Discussions and debates surrounding optimal training methods for muscle growth are usually dominated by the personal experience of a select few – whether it’s from leading online personalities or elite bodybuilders sharing their training styles – resulting in a follow-the-leader approach to training.
Let’s be honest, this is quite a natural approach. Most of us would take the words of advice from someone we look to emulate compared to someone we don’t. As such, we often look towards elite athletes for the holy grail of training methods and secrets.
It’s highly likely the successful athletes do indeed train in a very effective way, although we should also keep an open mind and continue to seek out tangible evidence so we can tune our own training. Simply, the reason behind a lot of elite bodybuilder’s success is patience, consistency and hard work. Their training is effective, not necessarily optimal, but this difference is dwarfed by all the other factors involved in high level bodybuilding.
With this in mind, in this article we look at which repetition range is optimal for muscle hypertrophy (growth). We will look at the various factors involved in encouraging hypertrophy and how they respond to repetition ranges to achieve an evidence lead approach to determining if a certain repetition range can be deemed optimal. You will soon see a clear pattern emerges.
Muscle hypertrophy, in simple terms, is the growth and increase in size of muscle tissue. This is the growth of existing muscle fibres and not the creation of new muscle cells which is a different process called muscle hyperplasia.
Muscle hypertrophy can be categorised into two types; 1) sarcoplasmic hypertrophy – the increase in sarcomplasmic fluid resulting in an increase in muscle size but not necessarily a corresponding increase in muscular strength, and 2) myofibrillar hypertrophy – the increase in size of muscle myofibrils which results in some muscle growth as well as strength gains.
I am sure you have felt lactic acid build up before, a process often interpreted by many lifters as a barrier to completing a set to its full potential - a negative and useless bi-product of exercise. During the early stages of carbohydrate catabolism to fuel the energy needs of muscle contraction during moderate repetition weight training, the bi-product lactic acid is produced which can in turn lead to the excretion of powerful anabolic hormones¹. Lactate has been shown to lead to a higher level of both testosterone and growth hormone, a process that can also lead to the heightened levels of the very powerful hormone IFG-1.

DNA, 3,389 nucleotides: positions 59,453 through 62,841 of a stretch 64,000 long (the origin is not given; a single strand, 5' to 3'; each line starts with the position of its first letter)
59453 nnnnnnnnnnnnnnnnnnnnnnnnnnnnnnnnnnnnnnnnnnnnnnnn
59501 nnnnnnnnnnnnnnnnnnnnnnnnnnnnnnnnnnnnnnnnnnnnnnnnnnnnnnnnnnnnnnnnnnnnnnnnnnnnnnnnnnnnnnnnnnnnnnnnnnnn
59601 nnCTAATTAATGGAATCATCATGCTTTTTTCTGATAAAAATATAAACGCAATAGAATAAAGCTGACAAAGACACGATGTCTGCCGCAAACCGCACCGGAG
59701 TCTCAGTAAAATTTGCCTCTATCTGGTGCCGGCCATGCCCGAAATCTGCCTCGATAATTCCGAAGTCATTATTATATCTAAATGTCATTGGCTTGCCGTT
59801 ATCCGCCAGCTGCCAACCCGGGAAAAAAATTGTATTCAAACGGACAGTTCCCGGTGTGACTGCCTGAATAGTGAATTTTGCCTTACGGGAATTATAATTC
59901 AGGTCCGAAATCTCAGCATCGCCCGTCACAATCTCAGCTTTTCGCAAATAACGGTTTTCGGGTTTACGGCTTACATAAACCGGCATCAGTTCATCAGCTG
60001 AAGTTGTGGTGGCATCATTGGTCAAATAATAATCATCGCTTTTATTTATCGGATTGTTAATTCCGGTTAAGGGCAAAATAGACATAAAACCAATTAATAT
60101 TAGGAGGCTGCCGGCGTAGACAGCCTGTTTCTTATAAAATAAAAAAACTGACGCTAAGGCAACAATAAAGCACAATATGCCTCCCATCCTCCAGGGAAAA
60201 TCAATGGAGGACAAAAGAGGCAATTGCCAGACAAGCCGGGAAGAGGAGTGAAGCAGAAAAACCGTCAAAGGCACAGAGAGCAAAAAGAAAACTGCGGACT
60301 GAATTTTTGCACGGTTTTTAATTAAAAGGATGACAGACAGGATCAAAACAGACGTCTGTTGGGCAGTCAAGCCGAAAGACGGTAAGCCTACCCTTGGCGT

Although this process has been shown to decrease with age somewhat², it is a strong argument for the use of moderate repetition weight training for inducing muscle hypertrophy, compared to lower repetition work. Lower repetition training has a more reduced surge of anabolic hormones due to the shift in energy source (phosphocreatine), resulting in less lactic acid build up.
It is commonly accepted that fast twitch fibres (particularly the red type IIA) possess more potential for growth, and therefore performing exercises that recruit these muscle fibres primarily will result in muscle hypertrophy to a greater degree. The faster twitch fibres contract quicker, have greater mitochondrial and capillary density, and have lower resistance to fatigue. Low to moderate repetition work with a challenging resistance will recruit these fibre types to the greatest degree.